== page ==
In advance of the April 19 annual Lambda Legal Bon Foster Awards, the organization hosted a reception for Bon Foster Liberty Award honoree Judge Patricia M. Logue featuring top national attorneys in the fight for LGBT equality. The event was held March 1 at the Chicago offices of Jenner & Block.
Speakers paying tribute to Logue were current Lambda Legal Midwest Regional Office ( MRO ) director Christopher Clark, and former MRO directors Jim Bennett and Mona Noriega, who helped Logue open the MRO 25 years ago, later returning as its director.
Lambda Legal Interim Litigation Director Camilla Taylor spoke passionately about Logue's incredible contributions to the LGBT legal landscape. Tracy Baim, publisher of Windy City Times, addressed Logue's impact on Chicago through both litigation and building connections in the LGBT and mainstream communities.
Out-of-town speakers were Evan Wolfson, founder of Freedom to Marry and senior counsel at Dentons; Paul Smith, formerly of Jenner & Block and the person who argued the LGBT side in Lawrence v. Texasa case for which Logue played a critical role; and Kevin Cathcart, former executive director of Lambda Legal. Each spoke eloquently about the importance of the work Logue did in the Midwest, on critical regional and national cases.
Former Chicagoan Heather Sawyer told of her friendship with Logue, including their time working together at Lambda Legal. Sawyer, who now works for the Democrats in Congress, also read from a special recognition of Logue's work that was read into the Congressional Record by U.S. Rep. Jan Schakowsky.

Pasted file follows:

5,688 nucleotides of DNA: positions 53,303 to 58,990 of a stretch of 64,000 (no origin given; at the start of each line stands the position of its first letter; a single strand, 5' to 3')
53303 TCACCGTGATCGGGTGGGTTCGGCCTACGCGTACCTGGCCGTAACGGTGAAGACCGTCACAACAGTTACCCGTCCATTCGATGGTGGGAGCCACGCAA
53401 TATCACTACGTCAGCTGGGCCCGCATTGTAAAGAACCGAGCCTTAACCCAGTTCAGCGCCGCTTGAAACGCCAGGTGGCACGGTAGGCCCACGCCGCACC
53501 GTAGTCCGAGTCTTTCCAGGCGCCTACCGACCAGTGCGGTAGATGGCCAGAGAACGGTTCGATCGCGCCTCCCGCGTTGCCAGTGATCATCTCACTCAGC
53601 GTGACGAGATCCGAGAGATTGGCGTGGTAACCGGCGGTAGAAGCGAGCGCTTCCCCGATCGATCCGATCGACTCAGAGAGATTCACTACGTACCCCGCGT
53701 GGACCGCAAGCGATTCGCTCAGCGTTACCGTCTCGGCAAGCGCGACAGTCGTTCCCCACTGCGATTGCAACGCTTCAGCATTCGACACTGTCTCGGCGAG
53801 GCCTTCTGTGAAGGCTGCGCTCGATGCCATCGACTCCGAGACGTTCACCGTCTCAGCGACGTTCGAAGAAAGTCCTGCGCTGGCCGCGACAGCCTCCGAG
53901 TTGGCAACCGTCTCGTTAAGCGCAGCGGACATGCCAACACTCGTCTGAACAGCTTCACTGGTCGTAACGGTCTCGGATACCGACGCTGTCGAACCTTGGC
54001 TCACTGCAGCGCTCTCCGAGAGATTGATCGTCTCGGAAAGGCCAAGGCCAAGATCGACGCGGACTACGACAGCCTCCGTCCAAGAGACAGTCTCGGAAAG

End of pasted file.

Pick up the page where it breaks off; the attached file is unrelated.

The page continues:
Among the many LGBT and HIV/AIDS cases Logue worked on were the fight to include an LGBT contingent in Chicago's Bud Billiken Day Parade; the Jamie Nabozny case in Wisconsin, which resulted in a U.S. appellate court ruling requiring public schools to take seriously the abuse of lesbian and gay students; she established the right of gay individuals and couples to adopt children in an Illinois appellate case that has helped thousands secure their family ties; she represented Chicago's "Dancing Queens" when they were arrested for dancing together in a local bar; and led Lambda Legal's participation in the federal court battle against Cincinnati's Issue 3 anti-gay ballot measure.
In addition to the Lawrence case at the U.S. Supreme Court, which overturned sodomy laws in this country, Logue was active in numerous cases at the Supreme Court, including Lambda Legal's cases challenging the Boy Scouts of America's exclusionary policies and striking down Colorado's anti-gay Amendment 2. She also helped to defend free speech rights at public universities by securing a victory over conservative students at the University of Wisconsin who tried to de-fund the LGBT student group, according to her induction biography in the Chicago LGBT Hall of Fame.
Logue's wife Marcia Festen was among the family and friends who joined her for the program, which also featured excerpts from Baim's Chicago Gay History Project interview with Logue from 2007. See chicagogayhistory.org/biography.html .